त्र्यम्बकं यजामहे सुगन्धिं पुष्टिवर्धनम् । उर्वारुकमिव बन्धनान्मृत्योर्मुक्षीय मामृतात् ॥१२॥ (Rig. Veda. 7.59.12)

Scholars[11] opine that from the Rigvedic times, the mantras of the five Rudra Suktas have been used in the daily worship of people, a practice seen even in the present day. These suktas are known famously as the Pancha Rudra Suktas. They include mantras in suktas 1.43.9 (Kanva), 1.114.11 (Kutsa Angirasa), 2.33.15 (Ghrtsamada), 6.74.4 (Bharadvaja), and 7.46.4 (Maitravaruna Vasishta). Some others include the rks 4.3.1 and 5.42.11 also for the worship of Rudra.

Yajurveda

Rudradhyaya present in both Krishna Yajurveda (Taittriya samhita, Kanda 4, Prapathakas 5 and 7) and Shukla Yajurveda Samhita (Adhyaya 16) is a very important part dedicated to Rudra describing his qualities and a prayer to win His favour. Rudra or Shiva are worshipped in the form of Linga, with the recitation of these mantras along with the Mahamrtyunjaya mantra. The Shiva Panchakshari mantra is also a part of the Rudraprashna.

Sri Rudram

Sri Rudram comprises of mantras of the kanda four called as Namakam (in prapathaka five, 11 mantras) and Chamakam (of the seventh prapathaka) are preeminent Vedic mantras addressed to Rudra, the fearful aspect of Shiva and are recited daily throughout Bharatavarsha both in the households as part of devatarchana and in Shiva temples.

Panchakshari Mantra

नमः शम्भवे च मयोभवे च नमः शंकराय च मयस्कराय च नमः शिवाय च शिवतराय च । (Yaju. Samh. 4.5.8.1)[15]

The sacred Panchakshari mantra is in the Namakam (kanda 4, prapathaka five) part of the Sri Rudram.

Atharvaveda

The 11th Kanda, sukta 2 of Atharvaveda pertains to praising the form of Rudra. It mentions his fearful aspect, role in destruction and making people cry, as pashupati, as a powerful protector, and dispeller of diseases such as fevers and grants longevity.[16]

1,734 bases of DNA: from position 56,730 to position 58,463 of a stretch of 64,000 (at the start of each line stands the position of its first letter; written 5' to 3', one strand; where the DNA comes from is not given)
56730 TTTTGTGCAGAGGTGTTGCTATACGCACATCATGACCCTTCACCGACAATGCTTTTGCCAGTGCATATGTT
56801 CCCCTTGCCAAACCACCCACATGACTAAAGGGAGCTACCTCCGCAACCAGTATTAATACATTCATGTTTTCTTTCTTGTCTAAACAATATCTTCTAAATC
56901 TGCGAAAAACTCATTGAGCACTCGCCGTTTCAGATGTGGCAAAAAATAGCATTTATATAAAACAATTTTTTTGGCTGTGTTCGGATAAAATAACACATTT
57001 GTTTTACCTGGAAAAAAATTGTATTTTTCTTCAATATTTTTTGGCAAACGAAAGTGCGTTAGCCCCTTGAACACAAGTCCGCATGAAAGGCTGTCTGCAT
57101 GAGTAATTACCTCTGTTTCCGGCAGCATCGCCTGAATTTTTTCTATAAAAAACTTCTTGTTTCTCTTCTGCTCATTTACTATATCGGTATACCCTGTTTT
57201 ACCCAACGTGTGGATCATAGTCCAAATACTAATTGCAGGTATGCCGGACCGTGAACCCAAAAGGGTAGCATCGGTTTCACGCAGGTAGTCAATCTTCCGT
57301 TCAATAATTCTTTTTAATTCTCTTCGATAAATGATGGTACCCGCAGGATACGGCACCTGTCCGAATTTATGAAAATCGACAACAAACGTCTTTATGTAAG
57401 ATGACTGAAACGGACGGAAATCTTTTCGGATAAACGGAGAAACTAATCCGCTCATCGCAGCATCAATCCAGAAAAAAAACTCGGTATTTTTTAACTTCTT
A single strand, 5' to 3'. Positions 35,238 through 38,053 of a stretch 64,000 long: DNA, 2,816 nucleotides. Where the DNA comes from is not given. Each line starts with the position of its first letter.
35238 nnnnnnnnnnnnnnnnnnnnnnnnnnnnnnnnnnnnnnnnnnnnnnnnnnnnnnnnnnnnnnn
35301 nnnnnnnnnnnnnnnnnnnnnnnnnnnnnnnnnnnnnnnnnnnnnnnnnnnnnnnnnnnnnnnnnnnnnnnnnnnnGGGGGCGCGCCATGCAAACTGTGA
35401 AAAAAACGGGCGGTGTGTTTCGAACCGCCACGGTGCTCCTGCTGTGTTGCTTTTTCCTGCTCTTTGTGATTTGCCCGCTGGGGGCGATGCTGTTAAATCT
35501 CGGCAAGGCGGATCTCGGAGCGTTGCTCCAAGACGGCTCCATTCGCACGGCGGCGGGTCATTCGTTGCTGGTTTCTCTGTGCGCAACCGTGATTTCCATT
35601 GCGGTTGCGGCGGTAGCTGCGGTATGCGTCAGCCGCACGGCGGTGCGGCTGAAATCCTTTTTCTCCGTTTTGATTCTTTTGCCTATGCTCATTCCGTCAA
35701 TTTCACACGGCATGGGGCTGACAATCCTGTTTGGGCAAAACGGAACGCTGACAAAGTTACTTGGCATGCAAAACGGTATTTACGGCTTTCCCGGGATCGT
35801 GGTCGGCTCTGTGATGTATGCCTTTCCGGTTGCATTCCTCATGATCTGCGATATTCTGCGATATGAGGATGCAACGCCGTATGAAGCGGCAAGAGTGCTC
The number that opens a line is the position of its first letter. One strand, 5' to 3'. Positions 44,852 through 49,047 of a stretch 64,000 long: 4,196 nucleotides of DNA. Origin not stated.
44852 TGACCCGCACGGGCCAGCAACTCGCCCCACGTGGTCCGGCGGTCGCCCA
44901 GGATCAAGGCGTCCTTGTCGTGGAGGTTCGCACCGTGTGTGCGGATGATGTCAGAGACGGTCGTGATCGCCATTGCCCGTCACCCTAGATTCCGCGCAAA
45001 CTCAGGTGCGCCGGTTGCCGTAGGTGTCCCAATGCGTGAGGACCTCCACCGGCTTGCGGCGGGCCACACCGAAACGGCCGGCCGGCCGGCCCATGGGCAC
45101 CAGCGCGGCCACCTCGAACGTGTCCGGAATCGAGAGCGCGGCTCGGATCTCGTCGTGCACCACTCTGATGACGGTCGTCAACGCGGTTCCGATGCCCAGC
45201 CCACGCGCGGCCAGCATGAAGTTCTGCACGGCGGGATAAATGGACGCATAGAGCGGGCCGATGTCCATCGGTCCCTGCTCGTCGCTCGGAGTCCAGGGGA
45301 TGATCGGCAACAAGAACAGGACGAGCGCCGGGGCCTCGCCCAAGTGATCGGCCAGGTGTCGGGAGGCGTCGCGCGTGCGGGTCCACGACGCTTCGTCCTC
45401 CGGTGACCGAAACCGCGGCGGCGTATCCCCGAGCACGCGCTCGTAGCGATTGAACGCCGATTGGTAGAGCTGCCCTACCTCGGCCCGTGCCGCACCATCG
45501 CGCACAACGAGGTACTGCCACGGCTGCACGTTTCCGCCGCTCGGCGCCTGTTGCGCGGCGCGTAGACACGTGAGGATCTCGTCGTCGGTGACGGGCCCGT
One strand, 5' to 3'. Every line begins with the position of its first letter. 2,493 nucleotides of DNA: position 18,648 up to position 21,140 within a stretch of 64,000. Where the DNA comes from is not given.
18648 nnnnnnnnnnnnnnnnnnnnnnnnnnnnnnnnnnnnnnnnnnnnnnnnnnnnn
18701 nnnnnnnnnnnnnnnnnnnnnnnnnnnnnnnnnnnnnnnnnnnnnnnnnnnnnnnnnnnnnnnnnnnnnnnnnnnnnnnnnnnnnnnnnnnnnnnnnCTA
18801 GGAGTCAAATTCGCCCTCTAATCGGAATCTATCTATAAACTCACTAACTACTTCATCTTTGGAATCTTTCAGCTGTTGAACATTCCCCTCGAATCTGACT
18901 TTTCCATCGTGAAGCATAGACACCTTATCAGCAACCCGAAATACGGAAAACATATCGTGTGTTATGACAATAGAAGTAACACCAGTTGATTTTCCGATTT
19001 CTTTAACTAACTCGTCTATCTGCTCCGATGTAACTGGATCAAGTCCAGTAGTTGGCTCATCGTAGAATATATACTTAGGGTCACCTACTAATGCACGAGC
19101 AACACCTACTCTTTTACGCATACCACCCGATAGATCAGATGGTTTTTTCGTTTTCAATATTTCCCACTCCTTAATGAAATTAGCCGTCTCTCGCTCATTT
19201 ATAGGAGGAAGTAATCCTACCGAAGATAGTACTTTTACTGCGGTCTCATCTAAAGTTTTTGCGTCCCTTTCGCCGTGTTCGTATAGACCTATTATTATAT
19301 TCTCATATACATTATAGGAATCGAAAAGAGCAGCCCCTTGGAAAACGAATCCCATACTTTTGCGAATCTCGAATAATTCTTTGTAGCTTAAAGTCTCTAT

He is described as the deity of the Antariksha mandala.

Number of Rudras

Many texts depict the origin of Rudras, and describe eleven of them. Agnipurana mentions that these eleven Rudra forms gave rise to lakhs of progeny thus the creation is pervaded by rudra amshas.

Text Slokas Names of Eleven Rudras
Mahabharata Danadharma Parva of Anushasana Parva (13 Chapter) अजैकपादहिर्बुध्न्यस्त्र्यम्बकश्च महातपाः। वृषाकपिश्च शम्भुश्च कपाली रैवतस्तथा॥ हरश्च बहुरूपश्च उग्र उग्रोऽथ वीर्यवान्।

तस्य चैवात्मजः श्रीमान्विश्वरूपो महायशाः।। (Maha. Anush. Parv. 13.118.5-6)

Ajaikapat, Ahirbudhnya, Trayambaka, Vrshakapi, Shambhu, Kapali, Raivata, Hara, Bahurupa, Ugraugra, Veeryavaan
Garuda Purana (Acharakanda Adhyaya 6)[17] हरश्च बहुरूपश्च त्र्यम्बकश्चापराजितः ।। वृषाकपिश्च शम्भुश्च कपर्दी रैवतस्तथा ।। 6.38 ।। मृगव्याधश्च शर्वश्च कपाली च महामुने ! ।।

एकादशैते कथिता रुद्रास्त्रिभुवनेश्वराः ।। 6.39 ।।

Hara, Bahurupa, Trayambak, Aparajita, Vrshakapi, Shambu, Kapardi, Raivata, Mrgavyadha, Sarva, Kapali
Matsya Purana (Adhyaya 5)[18] अजैकपादहिर्बुध्न्य विरूपाक्षोऽथ रैवतः।

हरश्च बहुरूपश्च त्र्यम्बकश्च सुरेश्वरः।। ५.२९ ।। सावित्रश्च जयन्तश्च पिनाकी चापराजितः। एते रुद्राः समाख्याता एकादश गणेश्वराः।। ५.३० ।।